Obviously, if you have a set dress code like black tie, then just state that and most people will know what that entails. If you have a more unique dress code, such as “cowboy chic” or “Victorian goth,” you should probably include more of an explanation and some examples. And make sure to let guests know of anything that might affect their wardrobe choice, such as if your reception venue is literally an uphill hike from the ceremony.
3. Bios And Background
I’d like to think that most of the people you’re inviting to your wedding will know you guys, and be familiar with at least some details of how you met or how you got engaged, but that might not be the case. You don’t have to write a novel of both of your life stories and every detail of your relationship, but a few paragraphs would help any family and friends who aren’t totally on the up-and-up regarding your lives together. You can also use this space to write a little about each of your parents and maybe even the wedding party.
Speaking of gifts, you’ll definitely need to include a section for your registries. This will be the easiest way for people to find and access them, and you can also give a little information about the type of things you’d enjoy if people want to go off registry. You can also state whether or not guests should buy presents for both the wedding shower and the wedding (I actually had to Google what was appropriate when my best friend got married in December). And if you’re foregoing registries in favor of having your guests make a donation to charity, or help pay for your honeymoon, you can include info for that too.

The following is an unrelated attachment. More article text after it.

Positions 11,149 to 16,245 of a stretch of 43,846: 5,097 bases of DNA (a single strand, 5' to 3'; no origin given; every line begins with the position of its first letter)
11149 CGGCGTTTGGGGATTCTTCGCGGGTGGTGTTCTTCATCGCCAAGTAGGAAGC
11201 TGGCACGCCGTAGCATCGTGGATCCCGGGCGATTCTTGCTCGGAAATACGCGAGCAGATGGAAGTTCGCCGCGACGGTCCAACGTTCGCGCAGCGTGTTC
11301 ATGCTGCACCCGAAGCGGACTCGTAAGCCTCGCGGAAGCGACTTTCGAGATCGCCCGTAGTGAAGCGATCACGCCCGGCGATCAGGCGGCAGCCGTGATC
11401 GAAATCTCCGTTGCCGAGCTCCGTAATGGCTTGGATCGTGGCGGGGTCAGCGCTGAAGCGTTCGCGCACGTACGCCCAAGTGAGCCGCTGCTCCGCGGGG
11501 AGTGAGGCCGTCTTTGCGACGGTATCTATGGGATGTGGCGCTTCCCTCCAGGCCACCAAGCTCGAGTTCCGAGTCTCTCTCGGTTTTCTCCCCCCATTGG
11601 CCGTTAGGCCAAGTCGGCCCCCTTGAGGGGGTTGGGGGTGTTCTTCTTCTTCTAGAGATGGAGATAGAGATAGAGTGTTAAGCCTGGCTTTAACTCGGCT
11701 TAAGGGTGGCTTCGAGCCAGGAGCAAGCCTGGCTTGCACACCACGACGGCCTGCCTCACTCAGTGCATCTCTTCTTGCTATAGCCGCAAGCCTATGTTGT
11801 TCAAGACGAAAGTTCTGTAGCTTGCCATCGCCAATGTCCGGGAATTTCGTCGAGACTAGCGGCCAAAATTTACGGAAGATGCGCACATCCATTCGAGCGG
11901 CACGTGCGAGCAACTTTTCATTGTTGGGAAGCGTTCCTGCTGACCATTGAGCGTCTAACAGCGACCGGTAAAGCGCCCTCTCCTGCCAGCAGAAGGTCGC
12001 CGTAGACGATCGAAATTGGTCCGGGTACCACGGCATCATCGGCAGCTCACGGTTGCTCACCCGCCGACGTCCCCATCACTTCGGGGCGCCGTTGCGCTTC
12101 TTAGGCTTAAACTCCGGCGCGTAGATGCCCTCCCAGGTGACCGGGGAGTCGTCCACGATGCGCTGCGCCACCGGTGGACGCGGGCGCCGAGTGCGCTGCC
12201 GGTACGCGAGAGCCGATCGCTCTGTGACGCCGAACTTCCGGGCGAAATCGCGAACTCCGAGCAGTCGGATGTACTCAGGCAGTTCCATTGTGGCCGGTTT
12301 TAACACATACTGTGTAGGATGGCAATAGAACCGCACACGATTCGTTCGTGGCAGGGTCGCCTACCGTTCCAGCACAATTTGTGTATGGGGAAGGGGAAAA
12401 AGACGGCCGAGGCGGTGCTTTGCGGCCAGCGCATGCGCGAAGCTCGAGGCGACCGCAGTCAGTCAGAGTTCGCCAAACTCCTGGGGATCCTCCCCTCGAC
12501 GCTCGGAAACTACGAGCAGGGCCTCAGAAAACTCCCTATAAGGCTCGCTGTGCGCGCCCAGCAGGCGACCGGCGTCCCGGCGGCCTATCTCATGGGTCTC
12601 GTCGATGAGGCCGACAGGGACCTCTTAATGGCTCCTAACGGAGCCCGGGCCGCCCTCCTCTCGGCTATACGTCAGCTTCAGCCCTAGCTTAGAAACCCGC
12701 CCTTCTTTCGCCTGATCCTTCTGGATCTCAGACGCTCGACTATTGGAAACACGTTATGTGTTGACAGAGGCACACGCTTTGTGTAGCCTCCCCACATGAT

5. Hotels And Hotspots
Unless everyone attending your wedding lives in the same town, you’ll need to give some info on travel and lodging arrangements. Once you have your wedding venue locked down, call around to some hotels in the surrounding area to see if you can get any coupons or group rates to provide to any out-of-town guests. Deals or no deals, list a few hotels that are close to your venue, including their addresses, websites, and phone numbers, as well as any coupon codes you got. You should also list where you’ll be staying, and any local hotspots your guests might want to check out while they’re in town.